Number two, we’re concerned about some of the funding and making sure that we get that funding mechanism really known within our heads. Unfortunately there hasn’t been a good business plan on how that performing arts center is going to develop outside of the class offerings.
TG: Are we at risk of losing federal funding?
RA: It’s state funding, not federal funding. At this point in time we’re not.
We’ve asked for an extension on the state funding. We’re very confident that we will receive that. What we really need to do is make sure of what that state funding is. What did they agree to? There seems to be some question on that.
TG: Have you had to veto any decisions by the board?
RA: No, at this point in time I really haven’t. The board has asked me for advice and counsel. I’ve given it to them, and they’ve listened intently, and I haven’t had to veto, stay or rescind any of the board decisions.
TG: With all the cuts being made, and the financial situation that the college is facing, can the school really afford to literally pay for your services right now?
RA: I think they can literally afford to pay my salary. There seems to be a rumor that we’re going to reduce further classes and that’s absolutely false.
TG: How many days a week do you work as special trustee?
RA: Actually, I’ve been working anywhere from four to five days a week. I can do some work at home, which involves not only using the computer but lots of phone calls and other kinds of things, but most of my work has been here.
Lately it’s been much closer to five days a week. And part of the reason for that is the big push to get that March 15 show cause report completed, number one. But secondly and probably most important is to be involved in a lot of the meetings that are going on.
I really learn also what’s going on inside the organization so that I can assist to a much greater extent.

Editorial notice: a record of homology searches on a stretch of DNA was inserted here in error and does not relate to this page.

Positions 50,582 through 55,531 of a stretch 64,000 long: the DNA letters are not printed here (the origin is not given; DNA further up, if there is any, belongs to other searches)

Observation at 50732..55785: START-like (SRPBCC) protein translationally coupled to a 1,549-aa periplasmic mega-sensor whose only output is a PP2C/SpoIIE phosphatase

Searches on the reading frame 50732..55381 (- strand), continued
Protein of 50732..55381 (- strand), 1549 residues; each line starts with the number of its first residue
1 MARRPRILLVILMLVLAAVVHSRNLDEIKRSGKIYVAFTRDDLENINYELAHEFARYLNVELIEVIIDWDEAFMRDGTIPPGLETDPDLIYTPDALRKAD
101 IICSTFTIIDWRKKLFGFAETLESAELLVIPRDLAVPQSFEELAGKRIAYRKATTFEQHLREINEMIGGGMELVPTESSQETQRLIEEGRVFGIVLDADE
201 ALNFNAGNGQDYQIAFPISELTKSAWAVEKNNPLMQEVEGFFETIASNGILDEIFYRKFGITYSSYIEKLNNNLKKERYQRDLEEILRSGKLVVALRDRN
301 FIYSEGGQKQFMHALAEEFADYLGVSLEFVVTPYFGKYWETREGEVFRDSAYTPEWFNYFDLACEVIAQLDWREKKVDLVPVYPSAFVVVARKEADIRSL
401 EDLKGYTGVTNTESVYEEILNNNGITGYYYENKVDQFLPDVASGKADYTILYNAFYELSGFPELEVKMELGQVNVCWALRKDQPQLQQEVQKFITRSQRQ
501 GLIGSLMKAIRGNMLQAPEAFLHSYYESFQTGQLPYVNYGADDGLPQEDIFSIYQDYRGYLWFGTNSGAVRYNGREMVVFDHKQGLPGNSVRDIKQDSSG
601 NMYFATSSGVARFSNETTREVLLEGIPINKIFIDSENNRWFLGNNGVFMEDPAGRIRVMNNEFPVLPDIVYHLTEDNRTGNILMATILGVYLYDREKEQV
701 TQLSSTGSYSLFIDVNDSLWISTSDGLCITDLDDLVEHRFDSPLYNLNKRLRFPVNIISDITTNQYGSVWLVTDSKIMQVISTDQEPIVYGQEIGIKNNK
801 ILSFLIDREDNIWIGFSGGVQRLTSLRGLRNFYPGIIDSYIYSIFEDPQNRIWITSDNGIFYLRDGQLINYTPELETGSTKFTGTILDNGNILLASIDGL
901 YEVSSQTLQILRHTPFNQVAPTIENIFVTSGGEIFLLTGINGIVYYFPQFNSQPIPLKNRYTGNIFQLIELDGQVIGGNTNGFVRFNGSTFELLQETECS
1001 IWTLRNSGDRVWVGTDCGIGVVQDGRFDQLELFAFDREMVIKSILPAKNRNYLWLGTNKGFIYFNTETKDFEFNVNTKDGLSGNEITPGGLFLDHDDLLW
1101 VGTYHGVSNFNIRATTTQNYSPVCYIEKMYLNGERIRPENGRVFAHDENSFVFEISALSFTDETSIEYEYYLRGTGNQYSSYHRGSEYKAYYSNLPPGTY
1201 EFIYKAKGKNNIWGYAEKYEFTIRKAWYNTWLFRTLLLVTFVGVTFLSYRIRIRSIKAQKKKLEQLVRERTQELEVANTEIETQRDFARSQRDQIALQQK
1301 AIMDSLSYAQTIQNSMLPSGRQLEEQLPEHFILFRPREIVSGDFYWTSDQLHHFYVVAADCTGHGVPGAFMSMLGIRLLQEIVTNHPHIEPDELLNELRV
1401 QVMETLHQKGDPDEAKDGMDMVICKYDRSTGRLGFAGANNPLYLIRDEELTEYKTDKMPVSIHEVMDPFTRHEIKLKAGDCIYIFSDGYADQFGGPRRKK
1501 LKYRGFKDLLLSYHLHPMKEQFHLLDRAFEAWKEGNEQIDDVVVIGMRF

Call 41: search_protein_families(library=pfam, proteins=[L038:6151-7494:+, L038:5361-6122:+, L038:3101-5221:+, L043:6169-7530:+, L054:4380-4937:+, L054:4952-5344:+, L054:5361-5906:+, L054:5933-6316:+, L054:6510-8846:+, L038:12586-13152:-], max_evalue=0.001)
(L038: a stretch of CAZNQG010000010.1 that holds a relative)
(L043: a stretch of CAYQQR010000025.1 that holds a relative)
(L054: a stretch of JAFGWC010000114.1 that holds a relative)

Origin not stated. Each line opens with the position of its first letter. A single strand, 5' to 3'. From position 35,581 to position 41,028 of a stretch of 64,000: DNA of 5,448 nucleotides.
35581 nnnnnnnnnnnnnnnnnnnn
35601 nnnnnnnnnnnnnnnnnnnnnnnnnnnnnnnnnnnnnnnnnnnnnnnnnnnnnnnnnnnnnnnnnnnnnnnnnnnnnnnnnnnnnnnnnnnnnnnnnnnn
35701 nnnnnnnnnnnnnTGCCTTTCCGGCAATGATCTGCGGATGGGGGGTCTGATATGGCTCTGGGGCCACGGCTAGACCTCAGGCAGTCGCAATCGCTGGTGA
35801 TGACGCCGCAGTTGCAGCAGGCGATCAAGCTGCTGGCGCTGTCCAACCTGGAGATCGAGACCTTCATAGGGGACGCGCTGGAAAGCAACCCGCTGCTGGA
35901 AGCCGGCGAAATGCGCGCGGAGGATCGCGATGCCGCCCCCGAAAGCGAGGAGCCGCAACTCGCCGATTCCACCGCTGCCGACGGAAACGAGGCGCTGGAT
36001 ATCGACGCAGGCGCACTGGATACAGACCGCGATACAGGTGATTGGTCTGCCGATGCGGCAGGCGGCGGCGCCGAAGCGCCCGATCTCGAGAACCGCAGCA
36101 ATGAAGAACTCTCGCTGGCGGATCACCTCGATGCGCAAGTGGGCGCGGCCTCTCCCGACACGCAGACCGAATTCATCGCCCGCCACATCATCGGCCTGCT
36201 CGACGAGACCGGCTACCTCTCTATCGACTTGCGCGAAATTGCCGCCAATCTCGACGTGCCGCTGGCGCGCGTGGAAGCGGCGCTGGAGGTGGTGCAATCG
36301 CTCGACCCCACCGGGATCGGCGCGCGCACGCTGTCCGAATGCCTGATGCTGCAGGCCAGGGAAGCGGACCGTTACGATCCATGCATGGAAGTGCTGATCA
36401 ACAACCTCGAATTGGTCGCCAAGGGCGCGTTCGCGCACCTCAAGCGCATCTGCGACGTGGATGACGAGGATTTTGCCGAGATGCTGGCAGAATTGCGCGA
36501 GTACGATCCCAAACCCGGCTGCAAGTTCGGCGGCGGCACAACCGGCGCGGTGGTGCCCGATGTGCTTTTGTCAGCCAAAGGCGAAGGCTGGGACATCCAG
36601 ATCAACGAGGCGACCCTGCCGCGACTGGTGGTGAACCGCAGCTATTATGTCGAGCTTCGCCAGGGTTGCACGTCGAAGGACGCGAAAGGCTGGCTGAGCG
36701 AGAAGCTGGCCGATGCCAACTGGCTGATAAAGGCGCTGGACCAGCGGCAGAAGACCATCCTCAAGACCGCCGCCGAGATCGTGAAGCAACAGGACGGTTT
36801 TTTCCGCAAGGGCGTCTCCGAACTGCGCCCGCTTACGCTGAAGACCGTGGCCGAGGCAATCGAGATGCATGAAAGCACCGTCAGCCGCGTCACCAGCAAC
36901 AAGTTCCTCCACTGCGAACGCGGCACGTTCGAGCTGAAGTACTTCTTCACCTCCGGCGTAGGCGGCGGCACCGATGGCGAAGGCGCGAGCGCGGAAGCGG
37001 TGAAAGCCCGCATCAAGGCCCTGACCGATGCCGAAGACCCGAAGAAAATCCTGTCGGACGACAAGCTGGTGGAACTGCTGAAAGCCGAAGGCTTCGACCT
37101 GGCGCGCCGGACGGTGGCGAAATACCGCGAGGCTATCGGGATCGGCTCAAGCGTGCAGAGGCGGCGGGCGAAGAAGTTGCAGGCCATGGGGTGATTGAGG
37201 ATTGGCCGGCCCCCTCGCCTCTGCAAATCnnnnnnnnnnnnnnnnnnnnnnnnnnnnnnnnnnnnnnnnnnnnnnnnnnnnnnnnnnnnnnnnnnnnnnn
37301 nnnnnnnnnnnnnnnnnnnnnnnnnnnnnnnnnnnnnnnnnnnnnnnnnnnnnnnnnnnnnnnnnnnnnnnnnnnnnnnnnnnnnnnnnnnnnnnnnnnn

TG: What experience do you bring to the table?
RA: Well, you know I spent 14 years in Arizona. I was a founding president for two campuses and was a provost for a large campus there. I was president of Mendocino College. I was president of Cabrillo College in Aptos in the Santa Cruz area and then for the last 22 years — I retired in May — I was president of Santa Rosa Junior College which was an institution of about 36,000-40,000 students a semester. I have a pretty broad background.
TG: Where did you go to school yourself?
RA: I’ve gone to quite a few different universities, filling in classes, taking graduate work at various places, but my bachelors and masters degrees are from Purdue University. And then my doctorate is in educational administration from Nova Southeastern out in Florida.
TG: Have you ever taken a community college class?
RA: Yeah, actually I did. I took community college classes early on while I was going to high school at one point in time. We didn’t call them at that point community colleges, we called them junior colleges. Santa Rosa incidentally still uses the term “junior college”. It’s a part of their history and tradition.
I taught mathematics at both the high school level and at the junior college level. So I have a bit of feeling for both the instructional side as well as the administrative side. And as president at Santa Rosa, I was fortunate enough to also teach a mathematics course on occasion.
TG: At what point will City College no longer need you?
RA: That’s a good question. That’s a determination I think that the state chancellor’s office will determine. That’s not a determining factor for me, but I can’t answer that. It certainly will go on through whatever action is taken in June by the commission. I suspect the college will go on in some sort with a special trustee well beyond July 1, regardless of what the action of the commission will be. Now, whether that’s me or not, I don’t know. I’m not looking for a real, real long-term commitment, but that’s not a determination that I make.